Friday, March 11, 2016

How to tax e-commerce businesses'? - Equalisation Levy is an answer

1. Background
Finance Minister has proposed Equalisation Levy (EL) through Finance Bill, 2016, Chapter VIII.
E-commerce companies like Face Book, Google, etc. are growing very fast, earning substantial revenues and some of them are avoiding Income-tax in the Country of Source (COS) as well as Country of Residence (COR). E-commerce business is growing at the fastest rate globally and no Government in the world can allow this business to go tax free.
It is now admitted by OECD and other concerned authorities that under the present rules of international taxation, E-commerce companies can escape taxation. The main reason is that under the existing rules of international taxation, COS can tax a non-resident providing E-commerce services only if the non-resident has a permanent establishment (PE) in the COS. E-commerce companies do not need PE in any COS. They can set up the companies in tax havens and avoid COR tax also. For the last few years, there was strong public criticism – in Britain and other European countries - of these companies escaping taxation. In the light of the American and European financial crisis, G20 countries asked OECD to come out with recommendations for necessary modifications in the existing rules so that E-commerce companies also can be taxed.
BEPS Action Report No. 1 on Digital Commerce has discussed these issues. It has not made any specific recommendation. However, it has given three different options. One of the options is Equalisation Levy. When a company resident in COS earns revenue from E-commerce business, that company has to pay indirect taxes as well as Income-tax. However, when a non-resident company provides E-commerce services, it escapes Income-tax. Equalisation Levy tries to make a level playing field for both – Resident & Non-Resident.
2. Finance Bill Proposals
2.1 Only Non-Resident earners:
Equalisation Levy is proposed to be charged only on non-residents of India. Its very purpose is to protect Indian Residents. Hence Indian
E-commerce companies like Flipkart, Snap Deal etc. are not liable to Equalisation Levy. If a company is non-resident today and it opens a subsidiary or a PE in India to provide E-commerce services in India; it will be liable to normal Indian Income-tax and it will escape Equalisation Levy.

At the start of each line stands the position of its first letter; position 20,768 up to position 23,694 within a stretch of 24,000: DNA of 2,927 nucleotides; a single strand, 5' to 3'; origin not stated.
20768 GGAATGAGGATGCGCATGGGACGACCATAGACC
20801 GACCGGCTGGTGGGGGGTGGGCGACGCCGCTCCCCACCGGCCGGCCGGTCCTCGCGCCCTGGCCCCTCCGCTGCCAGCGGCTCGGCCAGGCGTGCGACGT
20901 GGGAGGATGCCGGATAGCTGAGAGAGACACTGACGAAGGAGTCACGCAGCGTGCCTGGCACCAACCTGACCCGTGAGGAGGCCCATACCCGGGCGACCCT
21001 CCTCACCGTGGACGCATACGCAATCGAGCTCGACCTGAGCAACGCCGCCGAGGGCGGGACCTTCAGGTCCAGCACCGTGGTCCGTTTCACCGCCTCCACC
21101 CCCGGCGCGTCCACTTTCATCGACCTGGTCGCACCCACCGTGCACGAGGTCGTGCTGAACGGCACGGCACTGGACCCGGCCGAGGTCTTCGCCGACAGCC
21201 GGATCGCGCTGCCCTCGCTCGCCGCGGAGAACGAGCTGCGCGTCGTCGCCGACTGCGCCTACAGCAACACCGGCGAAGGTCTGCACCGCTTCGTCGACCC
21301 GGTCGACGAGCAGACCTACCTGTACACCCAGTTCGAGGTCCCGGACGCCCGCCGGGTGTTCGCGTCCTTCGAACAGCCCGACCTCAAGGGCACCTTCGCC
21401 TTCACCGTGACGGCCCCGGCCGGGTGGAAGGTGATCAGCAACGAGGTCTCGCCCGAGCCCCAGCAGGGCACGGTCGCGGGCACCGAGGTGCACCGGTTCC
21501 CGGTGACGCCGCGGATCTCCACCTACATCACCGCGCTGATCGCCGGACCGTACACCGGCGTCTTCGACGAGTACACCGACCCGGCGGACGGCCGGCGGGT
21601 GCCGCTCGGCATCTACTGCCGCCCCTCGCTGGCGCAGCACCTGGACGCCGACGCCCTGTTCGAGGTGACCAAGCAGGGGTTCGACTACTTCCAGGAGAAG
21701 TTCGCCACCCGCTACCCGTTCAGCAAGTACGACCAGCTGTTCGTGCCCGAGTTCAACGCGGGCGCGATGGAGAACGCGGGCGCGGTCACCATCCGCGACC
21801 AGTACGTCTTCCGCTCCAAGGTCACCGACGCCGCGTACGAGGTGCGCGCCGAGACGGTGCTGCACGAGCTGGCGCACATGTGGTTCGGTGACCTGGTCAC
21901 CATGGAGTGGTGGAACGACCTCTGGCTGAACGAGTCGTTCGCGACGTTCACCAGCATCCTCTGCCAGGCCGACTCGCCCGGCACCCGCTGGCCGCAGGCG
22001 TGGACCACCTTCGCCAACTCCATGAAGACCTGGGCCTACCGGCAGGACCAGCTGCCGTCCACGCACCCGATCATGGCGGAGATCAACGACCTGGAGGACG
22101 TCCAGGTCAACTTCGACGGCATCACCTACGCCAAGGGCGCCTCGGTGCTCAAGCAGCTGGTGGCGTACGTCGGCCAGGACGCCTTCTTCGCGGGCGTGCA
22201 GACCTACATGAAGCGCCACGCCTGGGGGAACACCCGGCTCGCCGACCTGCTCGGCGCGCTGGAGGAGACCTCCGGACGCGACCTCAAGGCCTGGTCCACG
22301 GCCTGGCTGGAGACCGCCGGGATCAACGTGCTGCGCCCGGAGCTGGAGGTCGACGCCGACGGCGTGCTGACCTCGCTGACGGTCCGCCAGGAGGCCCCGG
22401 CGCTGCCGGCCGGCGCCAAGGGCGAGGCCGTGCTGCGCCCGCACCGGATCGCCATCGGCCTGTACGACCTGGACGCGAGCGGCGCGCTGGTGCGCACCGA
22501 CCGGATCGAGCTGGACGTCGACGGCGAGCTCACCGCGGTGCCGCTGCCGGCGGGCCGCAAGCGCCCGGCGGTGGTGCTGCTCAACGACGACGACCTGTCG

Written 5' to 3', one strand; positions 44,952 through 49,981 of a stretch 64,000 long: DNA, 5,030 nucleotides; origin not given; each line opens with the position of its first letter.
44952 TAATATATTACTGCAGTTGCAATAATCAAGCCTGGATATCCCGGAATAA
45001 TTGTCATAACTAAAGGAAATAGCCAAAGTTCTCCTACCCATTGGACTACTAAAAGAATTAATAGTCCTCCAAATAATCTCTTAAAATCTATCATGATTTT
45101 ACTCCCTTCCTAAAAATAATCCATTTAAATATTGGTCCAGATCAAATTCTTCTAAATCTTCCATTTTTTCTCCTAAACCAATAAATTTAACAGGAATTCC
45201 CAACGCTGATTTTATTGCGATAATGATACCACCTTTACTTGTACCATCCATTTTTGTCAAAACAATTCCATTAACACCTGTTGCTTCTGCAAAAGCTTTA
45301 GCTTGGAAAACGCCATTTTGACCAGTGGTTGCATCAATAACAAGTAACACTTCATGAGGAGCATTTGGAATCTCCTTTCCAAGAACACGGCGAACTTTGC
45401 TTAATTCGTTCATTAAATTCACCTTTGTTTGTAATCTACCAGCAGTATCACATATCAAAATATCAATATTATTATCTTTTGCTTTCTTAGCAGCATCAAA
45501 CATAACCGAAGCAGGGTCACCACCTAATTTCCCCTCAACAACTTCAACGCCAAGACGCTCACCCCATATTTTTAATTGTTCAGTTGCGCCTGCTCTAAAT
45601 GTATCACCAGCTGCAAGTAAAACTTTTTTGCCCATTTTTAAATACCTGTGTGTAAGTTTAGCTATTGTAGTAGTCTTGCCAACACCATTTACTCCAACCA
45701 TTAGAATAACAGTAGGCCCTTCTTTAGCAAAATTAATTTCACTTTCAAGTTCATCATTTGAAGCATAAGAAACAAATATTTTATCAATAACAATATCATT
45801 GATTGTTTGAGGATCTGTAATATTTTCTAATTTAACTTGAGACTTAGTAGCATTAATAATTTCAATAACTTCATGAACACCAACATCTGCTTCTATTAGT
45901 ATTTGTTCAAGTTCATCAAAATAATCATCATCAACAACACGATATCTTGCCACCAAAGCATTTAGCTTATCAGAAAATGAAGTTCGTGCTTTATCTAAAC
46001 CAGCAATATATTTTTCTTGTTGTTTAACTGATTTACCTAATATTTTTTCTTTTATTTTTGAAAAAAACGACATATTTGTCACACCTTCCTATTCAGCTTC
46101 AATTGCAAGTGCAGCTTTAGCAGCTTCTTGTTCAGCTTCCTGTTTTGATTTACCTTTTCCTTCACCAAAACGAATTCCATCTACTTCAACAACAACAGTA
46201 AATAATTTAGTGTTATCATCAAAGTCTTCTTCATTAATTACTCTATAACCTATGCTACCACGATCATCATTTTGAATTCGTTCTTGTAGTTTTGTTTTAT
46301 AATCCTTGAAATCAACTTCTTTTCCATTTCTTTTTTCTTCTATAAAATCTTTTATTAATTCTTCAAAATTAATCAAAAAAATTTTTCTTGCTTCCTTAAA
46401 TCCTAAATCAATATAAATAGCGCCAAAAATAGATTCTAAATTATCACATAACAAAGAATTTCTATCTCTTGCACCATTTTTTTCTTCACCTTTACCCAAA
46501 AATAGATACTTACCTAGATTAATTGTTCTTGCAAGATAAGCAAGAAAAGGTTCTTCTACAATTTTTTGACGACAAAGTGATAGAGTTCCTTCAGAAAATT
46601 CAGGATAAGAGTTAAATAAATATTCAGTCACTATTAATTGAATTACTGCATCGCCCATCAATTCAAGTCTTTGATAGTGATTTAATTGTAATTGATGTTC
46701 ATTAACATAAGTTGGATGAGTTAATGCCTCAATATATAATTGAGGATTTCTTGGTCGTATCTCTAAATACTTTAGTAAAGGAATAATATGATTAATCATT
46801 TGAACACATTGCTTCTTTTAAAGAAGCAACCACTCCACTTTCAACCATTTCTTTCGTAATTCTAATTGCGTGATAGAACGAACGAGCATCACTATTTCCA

2.2 Only Services:
Equalisation Levy is charged only for services. There is no such tax on goods sold through e-commerce. Simple reason is: Somehow, the rules of international taxation have distinguished goods and services. This weakness in the system continues at present. Finance Minister is not trying to remove a global weakness through its budget proposals. The impact is: Even after the budget is passed, if someone purchases goods on e-commerce platforms, he will not have to deduct Equalisation Levy at source.
2.3 No Characterisation, No PE:
EL is so designed that there is no characterisation issue. One does not have to determine whether it is a business income, royalty, or FTS or any other category of income. There is no need to determine Permanent Establishment or any other nexus to India. Simply because a non-resident earns revenue from India he is liable to EL.
2.4 Independent Tax:
This is not Income-tax. Chapter VIII of Finance Bill does not become part of the Income-tax law. Like STT, it will remain a separate tax. Hence, Double Tax Avoidance Agreements are not applicable to EL.
2.5 Compliance:
2.5-1 Ideally, the responsibility to pay tax and file EL returns should be on the non-resident. However, enforcing these obligations on a non-resident requires a lot of ground work. Best method of ensuring compliance by Non-Residents who have no PE in India would be – to ask all banks, credit card companies and Payment Gateways to deduct EL before making the remittance abroad. However, at present, there is no mechanism under which EL can be deducted by credit card companies from payments made through credit cards. The E-Commerce Committee had a discussion with Reserve Bank of India. And RBI confirmed that at present, it will not be possible to impose TDS through credit cards. (Note: In this article, by the term "TDS" we mean Deduction of Equalisation Levy at Source.)In the circumstances, the only mechanism available to the Government of India was to recover the tax from the Indian resident payer.
It may be noted that the present proposal is a work-in-progress. A lot of work needs to be done. Government in collaboration with Reserve Bank of India may work out a mechanism whereby any payment from an Indian resident to a non-resident can be separated if it is an E-commerce payment. Once this step is implemented, EL can be deducted by credit card companies, banks and all payment gateways. Until this is done, a compromise has to be accepted. This is what the Finance Bill proposes. The onus of compliance is on Resident Payers.

Under the Finance Bill proposal, Indian resident payers will deduct EL at source and pay to the Government of India. Whole mechanism for charging of tax, payment of tax, filing of returns and assessments – all can be completed on internet. The tax deductor may not have to meet Income-tax department.

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